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Dementia diagnosis can be tricky, but bloodtests could help predict it years earlier


In the largest study of its kind, scientists have discovered that a blood test detecting specific proteins could predict dementia up to 15 years before a person receives an official diagnosis. The researchers found 11 proteins that have a

remarkable 90% accuracy in predicting future dementia.


Dementia is the UK’s biggest killer. Over 900,000 people in the UK are living with the memory-robbing condition, yet less than two-thirds of people receive a formal diagnosis. Diagnosing dementia is tricky and relies on various methods.


These include lumbar punctures (to look for certain tell-tale proteins in the cerebrospinal fluid), PET scans and memory tests. These methods are invasive,time-consuming and expensive, putting a heavy burden on the National Health Service.


This means that many people are only diagnosed when they have memory and cognitive problems. By this point, the dementia may have been progressing for years and any support or health plan may be too late.


Those with undiagnosed dementia, and their families, cannot attend clinical trials, have an organised healthcare plan or access essential support. So improving dementia diagnosis would provide earlier support and give patients a longer, healthier and more prosperous life.


In this latest study, researchers at the University of Warwick in England and Fudan University in China examined blood samples from 52,645 healthy volunteers from the UK Biobank genetic database between 2006 and 2010. Over the ten- to 15-year follow-up period, around 1,400 developed dementia.


The researchers used artificial intelligence and machine learning to analyse 1,463 proteins in the blood. They identified 11 proteins associated with dementia, of which four could predict dementia up to 15 years before a clinical diagnosis.


When combining this data with more regular risk factors of age, sex, education and genetics, the dementia prediction rate was around 90%.


These proteins found in the plasma (the liquid component of blood) are biological markers for the changes that occur in dementia sufferers over a decade before clinical symptoms first appear. They act as warning signs of the disease.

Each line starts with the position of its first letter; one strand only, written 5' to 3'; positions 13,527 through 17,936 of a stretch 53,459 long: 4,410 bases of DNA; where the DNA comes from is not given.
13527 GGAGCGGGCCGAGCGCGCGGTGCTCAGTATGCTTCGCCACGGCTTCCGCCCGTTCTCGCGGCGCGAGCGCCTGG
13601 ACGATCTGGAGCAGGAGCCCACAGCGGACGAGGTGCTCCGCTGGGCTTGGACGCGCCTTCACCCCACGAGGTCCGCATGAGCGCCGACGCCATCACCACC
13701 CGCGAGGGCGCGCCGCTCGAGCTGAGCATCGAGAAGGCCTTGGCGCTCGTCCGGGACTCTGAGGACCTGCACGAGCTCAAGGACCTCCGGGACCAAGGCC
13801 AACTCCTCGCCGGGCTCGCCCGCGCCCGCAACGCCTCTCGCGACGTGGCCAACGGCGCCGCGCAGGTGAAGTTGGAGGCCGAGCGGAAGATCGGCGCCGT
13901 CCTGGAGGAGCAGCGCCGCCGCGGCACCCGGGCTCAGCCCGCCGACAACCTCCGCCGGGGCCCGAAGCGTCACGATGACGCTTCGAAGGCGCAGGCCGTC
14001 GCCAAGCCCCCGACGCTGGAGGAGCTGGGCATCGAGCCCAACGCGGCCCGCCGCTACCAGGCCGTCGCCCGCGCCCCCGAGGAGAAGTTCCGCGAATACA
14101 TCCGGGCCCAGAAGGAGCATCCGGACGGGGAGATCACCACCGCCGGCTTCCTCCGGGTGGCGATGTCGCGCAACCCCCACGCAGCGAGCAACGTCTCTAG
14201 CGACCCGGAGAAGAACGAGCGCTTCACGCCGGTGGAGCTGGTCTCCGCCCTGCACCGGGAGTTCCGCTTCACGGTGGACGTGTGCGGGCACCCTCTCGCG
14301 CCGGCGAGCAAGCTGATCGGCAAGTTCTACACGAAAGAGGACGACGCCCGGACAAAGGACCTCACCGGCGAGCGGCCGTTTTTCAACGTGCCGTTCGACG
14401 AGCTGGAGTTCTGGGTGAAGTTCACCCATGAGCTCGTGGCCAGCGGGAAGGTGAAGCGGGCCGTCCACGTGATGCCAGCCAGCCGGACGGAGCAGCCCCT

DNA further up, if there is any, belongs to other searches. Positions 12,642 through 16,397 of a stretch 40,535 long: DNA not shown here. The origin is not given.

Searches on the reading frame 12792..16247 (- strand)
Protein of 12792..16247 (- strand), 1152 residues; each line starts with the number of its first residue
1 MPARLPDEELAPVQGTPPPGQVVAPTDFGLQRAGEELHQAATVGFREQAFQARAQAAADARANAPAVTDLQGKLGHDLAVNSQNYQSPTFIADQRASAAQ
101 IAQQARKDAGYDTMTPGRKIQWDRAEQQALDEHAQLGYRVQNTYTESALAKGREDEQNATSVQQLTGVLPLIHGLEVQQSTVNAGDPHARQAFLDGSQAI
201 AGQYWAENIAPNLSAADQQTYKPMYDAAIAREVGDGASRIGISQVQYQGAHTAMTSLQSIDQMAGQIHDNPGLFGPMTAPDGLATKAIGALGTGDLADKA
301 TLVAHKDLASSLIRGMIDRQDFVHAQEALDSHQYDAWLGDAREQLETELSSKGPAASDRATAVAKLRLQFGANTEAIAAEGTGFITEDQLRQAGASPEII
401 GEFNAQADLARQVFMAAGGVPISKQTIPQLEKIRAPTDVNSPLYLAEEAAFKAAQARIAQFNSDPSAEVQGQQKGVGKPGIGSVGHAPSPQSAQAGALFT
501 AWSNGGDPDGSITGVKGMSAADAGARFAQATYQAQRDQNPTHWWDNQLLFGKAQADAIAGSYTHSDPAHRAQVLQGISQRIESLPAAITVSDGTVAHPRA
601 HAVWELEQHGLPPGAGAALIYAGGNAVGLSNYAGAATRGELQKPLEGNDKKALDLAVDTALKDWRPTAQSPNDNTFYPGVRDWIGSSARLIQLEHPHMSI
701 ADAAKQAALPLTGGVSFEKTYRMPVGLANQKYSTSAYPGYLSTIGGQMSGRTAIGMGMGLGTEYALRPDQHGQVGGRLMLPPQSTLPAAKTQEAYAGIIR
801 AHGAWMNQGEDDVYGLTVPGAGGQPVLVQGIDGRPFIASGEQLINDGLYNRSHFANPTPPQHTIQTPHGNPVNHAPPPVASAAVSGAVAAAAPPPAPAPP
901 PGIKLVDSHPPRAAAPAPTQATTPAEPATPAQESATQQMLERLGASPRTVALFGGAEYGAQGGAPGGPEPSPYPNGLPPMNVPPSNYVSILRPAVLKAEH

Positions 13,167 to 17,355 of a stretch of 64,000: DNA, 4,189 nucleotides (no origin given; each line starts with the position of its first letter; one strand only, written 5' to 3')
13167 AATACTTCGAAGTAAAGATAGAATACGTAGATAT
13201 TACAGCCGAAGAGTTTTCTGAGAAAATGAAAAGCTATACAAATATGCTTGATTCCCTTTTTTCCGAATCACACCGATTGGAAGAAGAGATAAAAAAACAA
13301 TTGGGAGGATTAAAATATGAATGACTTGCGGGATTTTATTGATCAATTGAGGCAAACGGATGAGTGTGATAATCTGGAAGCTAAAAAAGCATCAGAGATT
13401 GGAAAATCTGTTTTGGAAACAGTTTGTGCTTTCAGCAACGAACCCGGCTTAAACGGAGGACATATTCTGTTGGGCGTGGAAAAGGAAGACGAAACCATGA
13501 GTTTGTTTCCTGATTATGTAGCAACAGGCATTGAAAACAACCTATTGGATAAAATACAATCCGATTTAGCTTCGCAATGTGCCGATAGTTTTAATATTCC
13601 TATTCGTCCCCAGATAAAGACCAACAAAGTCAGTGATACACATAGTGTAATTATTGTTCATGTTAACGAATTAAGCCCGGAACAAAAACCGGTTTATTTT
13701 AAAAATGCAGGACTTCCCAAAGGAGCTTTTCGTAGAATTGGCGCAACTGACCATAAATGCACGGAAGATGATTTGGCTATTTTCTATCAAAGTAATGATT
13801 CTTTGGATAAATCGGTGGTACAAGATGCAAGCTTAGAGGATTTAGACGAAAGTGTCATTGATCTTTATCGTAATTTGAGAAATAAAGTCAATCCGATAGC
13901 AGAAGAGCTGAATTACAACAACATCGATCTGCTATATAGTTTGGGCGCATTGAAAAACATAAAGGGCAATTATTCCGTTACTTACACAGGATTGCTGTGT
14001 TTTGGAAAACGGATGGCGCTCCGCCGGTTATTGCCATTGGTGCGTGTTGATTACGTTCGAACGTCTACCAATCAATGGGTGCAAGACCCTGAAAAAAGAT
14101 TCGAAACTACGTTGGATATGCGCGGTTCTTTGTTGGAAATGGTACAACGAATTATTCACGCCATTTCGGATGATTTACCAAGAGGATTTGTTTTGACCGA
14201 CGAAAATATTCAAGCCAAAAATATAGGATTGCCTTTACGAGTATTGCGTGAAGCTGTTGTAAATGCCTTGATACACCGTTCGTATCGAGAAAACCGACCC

Why these proteins


The four proteins most strongly associated with all-cause dementia, Alzheimer’s disease (accounting for 70% of all dementias) and vascular dementia (accounting for 20%) are GFAP, NEFL, GDF15 and LTBP2.


Scientists showed GFAP to be the best “biomarker” for predicting dementia. GFAP’s function is to support nerve cells called astrocytes.


A symptom of Alzheimer’s disease is inflammation, and this causes astrocytes to make a lot of GFAP. Consequently, people with dementia display increased inflammation, resulting in higher levels of GFAP, making it a prominent biomarker.


The study showed that people with higher GFAP were more than twice as likely to develop dementia as people with low levels. Smaller studies have also identified GFAP to be a potential marker for dementia.


NEFL is the second protein that is most strongly associated with dementia risk. This protein relates to nerve fibre damage. Combining NEFL or GFAP with demographic data and cognitive tests significantly improves the accuracy of dementia prediction.


Proteins GD15 and LTBP2, both involved in inflammation, cell growth and death, and cellular stress, are also strongly linked to increased dementia risk.


But despite the study’s discovery, other scientists warn that the new biomarkers require further validation before they can be used as a screening tool.


The bigger picture

Other initiatives are also promoting the adoption of blood tests as a widespread screening method in diagnosing dementia, including the Blood Biomarker Challenge, a five-year project aiming to use NHS blood tests to diagnose diseases that lead to dementia by looking at traces of brain proteins leaked into the bloodstream.


The exciting advent of new dementia drugs such as  lecanemab  and  donanemab, not yet approved for use in the UK, has the potential to slow the progression of Alzheimer’s disease.


Patients seeking lecanemab or donanemab treatment would require an early-stage diagnosis of Alzheimer’s disease. Alzheimer’s Research UK estimates that only 2% of patients undergo such diagnostic testing.


The study shows that blood tests are an effective way to detect dementia early by identifying specific proteins, providing the patient with the best possible opportunity to receive life-changing treatment.


Early diagnosis of dementia would result in a more effective treatment. A simple blood test has the potential to replace the costly, time-consuming and invasive tests currently used for dementia patients, ultimately improving the quality of many lives.


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